Lack of size could hinder Jets' secondary from slowing Chargers

It's simple math that simply doesn't seem to add up very well for the New York Jets.

The San Diego Chargers have three primary receivers who stand at least 6-foot-4. The Jets have only one defensive back taller than 6-1 -- 6-3 safety Kerry Rhodes, who compares the task of facing the Chargers' pass-catchers like going against a "basketball team."

When Chargers quarterback Philip Rivers puts one of his patented "jump ball" passes in the vicinity of 6-5 Vincent Jackson, 6-5 Malcom Floyd, or 6-4 Antonio Gates in Sunday's divisional-round playoff game, it stands to reason that they'd have a better chance of coming down with it than any member of the Jets' secondary.

Or does it?

One of the Jets' cornerbacks, 5-11 Darrelle Revis, has demonstrated time again this season that he's more than capable of handling the challenge of one-on-one coverage against taller receivers. He had little problem with New England's 6-4 Randy Moss or New Orleans' 6-4 Marques Colston or Buffalo's 6-3 Terrell Owens or Houston's 6-3 Andre Johnson.

Revis, who gave up an average of fewer than 30 yards per game to opponents' No. 1 receivers during the season, held Chad Ochocinco to two catches for 28 yards in the Jets' wild-card victory at Cincinnati. The third-year corner has established himself as arguably the NFL's best at his position. He was in strong contention for league Defensive Player of the Year, and many people around the NFL -- including Jets coach Rex Ryan -- thought Revis was done a terrible injustice when the honor went to Green Bay cornerback Charles Woodson.

Ryan and New York's defensive coaches are expected to make that argument even stronger by entrusting Revis with the mammoth assignment of covering Jackson, who ranked second on the Chargers with 68 receptions for 1,167 yards and nine touchdowns. At least one assistant coach from one of the Jets' AFC East opponents thinks the strategy will work well.

"They'll erase the receiver with Revis," the coach said. "He's that good. This guy totally eliminates the receiver. You put him on him, and it's over with."

In addressing Revis during a media conference call this week, Chargers coach Norv Turner said, "He's as good as I've seen in a long time."

However, even if Revis manages to shut down Jackson, the Jets' coverage problems won't necessarily be solved. They still have to worry about Gates and Floyd, and that's where the fun begins.

X-factor: Braylon Edwards

The Jets have to lean on their running game, but facing eight-man fronts, there will be chances to go to Braylon Edwards against single coverage, writes Bucky Brooks. More ...

The Jets are expected to have their safeties, 5-8 Jim Leonhard and Rhodes, attempt to get physical with Gates, who routinely outmuscles any safety attempting to blanket him. But even if the Jets succeed in limiting Gates, who led San Diego with 79 catches for 1,157 yards and eight touchdowns, they'll be leaving Floyd (45 catches, 776 yards, and one touchdown) one-on-one with 5-10 Lito Sheppard.

At some point, single coverage is going to allow Rivers to connect for a big play ... or two ... or three.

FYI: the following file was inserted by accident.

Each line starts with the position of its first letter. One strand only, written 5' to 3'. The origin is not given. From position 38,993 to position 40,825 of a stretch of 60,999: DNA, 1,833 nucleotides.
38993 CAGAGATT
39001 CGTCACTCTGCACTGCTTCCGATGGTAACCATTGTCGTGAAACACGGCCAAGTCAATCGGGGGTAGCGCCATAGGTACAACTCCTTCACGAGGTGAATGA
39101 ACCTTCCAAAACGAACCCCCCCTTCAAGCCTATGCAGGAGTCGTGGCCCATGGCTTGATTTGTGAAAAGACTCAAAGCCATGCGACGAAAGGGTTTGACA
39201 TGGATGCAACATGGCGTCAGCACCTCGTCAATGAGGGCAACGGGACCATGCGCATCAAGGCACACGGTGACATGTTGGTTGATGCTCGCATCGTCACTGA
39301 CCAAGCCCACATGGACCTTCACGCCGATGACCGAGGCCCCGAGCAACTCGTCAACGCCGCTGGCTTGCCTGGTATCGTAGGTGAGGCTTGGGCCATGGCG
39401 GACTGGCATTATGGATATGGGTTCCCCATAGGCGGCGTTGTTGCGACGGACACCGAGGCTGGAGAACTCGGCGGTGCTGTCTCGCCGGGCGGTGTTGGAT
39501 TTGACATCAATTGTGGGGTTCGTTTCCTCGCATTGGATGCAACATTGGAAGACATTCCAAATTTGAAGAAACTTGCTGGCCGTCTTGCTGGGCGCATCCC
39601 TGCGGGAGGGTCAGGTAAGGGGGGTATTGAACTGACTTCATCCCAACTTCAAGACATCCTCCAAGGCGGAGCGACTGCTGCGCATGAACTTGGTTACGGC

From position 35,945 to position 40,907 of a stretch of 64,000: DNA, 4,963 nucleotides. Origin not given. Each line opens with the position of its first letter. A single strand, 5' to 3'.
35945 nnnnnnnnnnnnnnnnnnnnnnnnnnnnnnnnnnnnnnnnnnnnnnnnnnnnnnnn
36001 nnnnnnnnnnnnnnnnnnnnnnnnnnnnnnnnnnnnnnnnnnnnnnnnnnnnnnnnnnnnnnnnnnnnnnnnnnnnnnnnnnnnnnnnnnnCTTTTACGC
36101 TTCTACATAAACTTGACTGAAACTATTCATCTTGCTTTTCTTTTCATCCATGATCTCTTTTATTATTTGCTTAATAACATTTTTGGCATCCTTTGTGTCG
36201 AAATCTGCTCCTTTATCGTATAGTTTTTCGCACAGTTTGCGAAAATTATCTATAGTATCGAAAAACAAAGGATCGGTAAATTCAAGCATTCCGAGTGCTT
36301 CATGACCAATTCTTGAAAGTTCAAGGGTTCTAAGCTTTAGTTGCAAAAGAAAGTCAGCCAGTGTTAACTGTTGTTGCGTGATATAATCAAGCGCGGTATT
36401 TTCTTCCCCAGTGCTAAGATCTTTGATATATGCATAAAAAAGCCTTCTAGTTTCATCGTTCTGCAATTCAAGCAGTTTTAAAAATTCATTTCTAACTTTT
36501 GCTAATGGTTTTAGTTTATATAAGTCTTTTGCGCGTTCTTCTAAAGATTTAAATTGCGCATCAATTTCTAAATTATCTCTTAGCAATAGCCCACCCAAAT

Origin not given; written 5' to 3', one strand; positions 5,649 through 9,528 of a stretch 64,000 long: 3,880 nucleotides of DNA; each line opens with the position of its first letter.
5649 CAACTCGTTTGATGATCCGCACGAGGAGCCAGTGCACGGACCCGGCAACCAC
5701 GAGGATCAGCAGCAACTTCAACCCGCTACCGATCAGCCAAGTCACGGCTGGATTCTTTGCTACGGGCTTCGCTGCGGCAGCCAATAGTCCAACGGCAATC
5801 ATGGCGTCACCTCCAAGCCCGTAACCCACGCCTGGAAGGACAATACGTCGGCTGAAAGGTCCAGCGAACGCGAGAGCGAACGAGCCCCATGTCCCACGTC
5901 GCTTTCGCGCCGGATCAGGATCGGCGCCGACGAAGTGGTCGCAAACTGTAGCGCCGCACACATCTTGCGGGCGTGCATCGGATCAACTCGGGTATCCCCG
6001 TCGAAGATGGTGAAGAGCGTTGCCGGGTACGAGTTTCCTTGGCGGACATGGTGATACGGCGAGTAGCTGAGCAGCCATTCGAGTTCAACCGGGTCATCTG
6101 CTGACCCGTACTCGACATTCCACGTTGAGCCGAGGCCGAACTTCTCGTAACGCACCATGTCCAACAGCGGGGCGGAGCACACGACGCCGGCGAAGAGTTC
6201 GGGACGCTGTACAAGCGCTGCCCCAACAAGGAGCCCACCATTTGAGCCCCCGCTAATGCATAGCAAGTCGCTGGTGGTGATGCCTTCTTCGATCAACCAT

Another issue, according to the AFC East assistant coach, is that because the Chargers line Gates up wide like a third receiver, it'll force the Jets to reveal their blitz intentions sooner than they'd prefer. Disguising blitzes, something that the Jets try to do on every snap, is much harder against a spread formation because linebackers and safeties have to be in position for coverage and can't hide whether they're going to blitz or cover. That's a distinct advantage for Rivers as he makes his pre-snap reads.

"Now, they can still blitz," the coach said. "But San Diego's going to have big-play opportunities. If you double cover Gates, who covers (running back Darren) Sproles out of the backfield? He's a guy who can kill you."

It's a dilemma that all Chargers opponents have faced. And it usually doesn't work out very well for them, because Sproles is tied with Floyd for third on the team in receptions.

The height advantage is an issue, enough that Rhodes spoke with 6-3 Braylon Edwards about taking a little time to work against the starting defense in practice so the secondary can get used to defending against a taller receiver.

"The receivers can out-jump them, but a guy like Revis still has tremendous athletic ability and body control to get off his feet and make plays," the AFC East assistant coach said. "The biggest thing they can do is try to outmuscle them. But it isn't like every time (Rivers) throws a pass, they don't have a chance of getting the ball. They do, especially if they're in the right position. He isn't going to be throwing a 'jump ball' every time."

Most of those throws will come when the Chargers are in the red zone. But that isn't the easiest place to complete passes.

"First of all, you've got to get down there, and that isn't going to be easy against the No. 1 defense in the league," the coach said. "Second, it's a constricted area. Sure, if you throw a fade, the receiver can out-jump his guy. They can outmuscle you some, but the way to deal with that is to be physical, and I think, even if they're not the tallest DBs, the Jets have got some physical guys back there."

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